As a result, the company will offer a program of enhanced pension benefits for eligible staffers who sign up by July 28 and retire by Aug. 31. The Human Resources department will provide complete information about this program, with specific detail for staffers who are eligible: those at least 50 years old, with at least five years of service. Once this offer expires, the standard retirement benefits resume.

In my view, this voluntary program is a graceful and humane way for the company to reduce its staffing levels. I believe it will be attractive to many staffers, especially to some who may be considering retirement already. Depending on response, however, we may still need further reductions in our payroll costs, and that could include lay-offs. We would come to that result with reluctance, having taken other steps.

Those of us who remain Times staffers – and that will be the great majority of those on the staff today – will make our own contribution to the common good by giving up pay increases for one year. Starting this coming Sunday (June 1), there will be no raises except for staffers promoted to new jobs with bigger responsibilities, and those exceptions must be approved personally by Marty, Neil or me. Those who have already received raises this year will forego them in 2009.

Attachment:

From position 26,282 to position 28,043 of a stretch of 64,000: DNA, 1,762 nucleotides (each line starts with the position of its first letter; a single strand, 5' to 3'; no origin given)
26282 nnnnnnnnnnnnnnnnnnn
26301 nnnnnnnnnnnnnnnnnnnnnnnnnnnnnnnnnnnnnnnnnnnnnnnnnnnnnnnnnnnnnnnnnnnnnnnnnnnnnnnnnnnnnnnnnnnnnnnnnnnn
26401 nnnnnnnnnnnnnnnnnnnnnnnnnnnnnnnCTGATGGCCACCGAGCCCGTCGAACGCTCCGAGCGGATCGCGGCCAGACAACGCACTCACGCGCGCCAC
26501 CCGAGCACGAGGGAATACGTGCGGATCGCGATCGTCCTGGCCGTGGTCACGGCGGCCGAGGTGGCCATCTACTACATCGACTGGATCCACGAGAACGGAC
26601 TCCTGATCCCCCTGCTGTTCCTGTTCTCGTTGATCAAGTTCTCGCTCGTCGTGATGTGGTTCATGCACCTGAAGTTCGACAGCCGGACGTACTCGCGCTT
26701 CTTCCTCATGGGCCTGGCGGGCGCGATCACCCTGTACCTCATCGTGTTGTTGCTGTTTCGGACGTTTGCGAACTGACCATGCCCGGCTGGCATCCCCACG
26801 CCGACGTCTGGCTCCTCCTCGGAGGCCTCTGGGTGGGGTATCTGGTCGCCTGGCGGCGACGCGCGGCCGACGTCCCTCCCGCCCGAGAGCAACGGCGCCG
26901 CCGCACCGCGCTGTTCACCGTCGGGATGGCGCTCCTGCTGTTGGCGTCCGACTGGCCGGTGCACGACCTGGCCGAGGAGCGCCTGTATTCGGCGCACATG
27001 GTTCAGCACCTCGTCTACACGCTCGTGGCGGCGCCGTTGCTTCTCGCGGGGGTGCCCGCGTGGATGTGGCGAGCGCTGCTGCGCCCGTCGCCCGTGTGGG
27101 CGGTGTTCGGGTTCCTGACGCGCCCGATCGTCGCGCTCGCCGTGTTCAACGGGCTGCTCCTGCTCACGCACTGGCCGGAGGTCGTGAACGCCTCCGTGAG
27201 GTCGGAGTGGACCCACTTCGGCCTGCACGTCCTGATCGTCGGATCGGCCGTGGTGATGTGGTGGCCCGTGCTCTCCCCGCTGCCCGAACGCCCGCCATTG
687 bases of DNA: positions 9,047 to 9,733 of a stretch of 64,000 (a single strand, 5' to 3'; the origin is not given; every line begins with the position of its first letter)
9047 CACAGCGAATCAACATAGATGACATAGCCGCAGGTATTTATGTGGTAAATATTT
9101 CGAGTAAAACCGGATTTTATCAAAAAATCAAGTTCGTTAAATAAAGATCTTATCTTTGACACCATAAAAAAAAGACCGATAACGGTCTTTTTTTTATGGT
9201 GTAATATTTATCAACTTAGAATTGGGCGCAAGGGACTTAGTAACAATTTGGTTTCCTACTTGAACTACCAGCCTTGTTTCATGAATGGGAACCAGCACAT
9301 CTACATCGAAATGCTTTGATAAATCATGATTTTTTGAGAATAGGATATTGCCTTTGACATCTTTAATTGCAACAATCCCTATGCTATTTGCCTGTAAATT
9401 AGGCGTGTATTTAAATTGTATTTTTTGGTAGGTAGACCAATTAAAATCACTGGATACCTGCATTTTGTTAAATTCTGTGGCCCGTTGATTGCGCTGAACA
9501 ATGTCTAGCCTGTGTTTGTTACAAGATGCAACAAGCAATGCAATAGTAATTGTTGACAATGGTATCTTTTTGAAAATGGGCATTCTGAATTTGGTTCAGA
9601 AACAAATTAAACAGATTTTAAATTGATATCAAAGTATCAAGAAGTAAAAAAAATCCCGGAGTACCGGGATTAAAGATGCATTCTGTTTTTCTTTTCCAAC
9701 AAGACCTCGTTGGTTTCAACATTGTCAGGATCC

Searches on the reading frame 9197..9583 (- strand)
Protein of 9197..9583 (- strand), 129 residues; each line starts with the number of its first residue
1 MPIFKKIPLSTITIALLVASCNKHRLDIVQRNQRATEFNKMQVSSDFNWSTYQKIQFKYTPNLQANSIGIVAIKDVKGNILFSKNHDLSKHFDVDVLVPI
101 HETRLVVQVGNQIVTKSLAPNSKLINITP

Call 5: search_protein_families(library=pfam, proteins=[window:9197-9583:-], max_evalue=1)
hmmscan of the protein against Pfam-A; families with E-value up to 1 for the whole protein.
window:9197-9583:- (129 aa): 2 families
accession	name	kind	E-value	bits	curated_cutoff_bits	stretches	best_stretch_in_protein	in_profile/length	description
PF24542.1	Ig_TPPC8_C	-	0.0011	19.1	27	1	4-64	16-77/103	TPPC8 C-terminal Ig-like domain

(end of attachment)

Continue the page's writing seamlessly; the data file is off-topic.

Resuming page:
In a time of rising prices for medical care, fuel and food, I understand that this pay freeze will cause hardship for some staffers. I deeply regret that reality, but as staffers, our economic security depends ultimately on the health of our company. For Times executives, a pay freeze has been in place since the beginning of this year. To honor my personal responsibilities, I have instructed the finance department to reduce my pay by five percent while this freeze is in place.

You would be right to see these actions as a measure of the challenges before us. Some of you know my aversion to a general pay freeze, for example, though I have come to believe that circumstances require it. And yet, as difficult as these steps are, they also demonstrate our resolve to meet these challenges and surmount them.

Getting through this stretch will not be easy, and it will take everyone’s best efforts, but I remain fully confident about our prospects. This is a great company, with a proud history and a strong voice in the Tampa Bay region. Thanks for your contributions to its future.

[Last modified: Wednesday, July 21, 2010 2:47pm]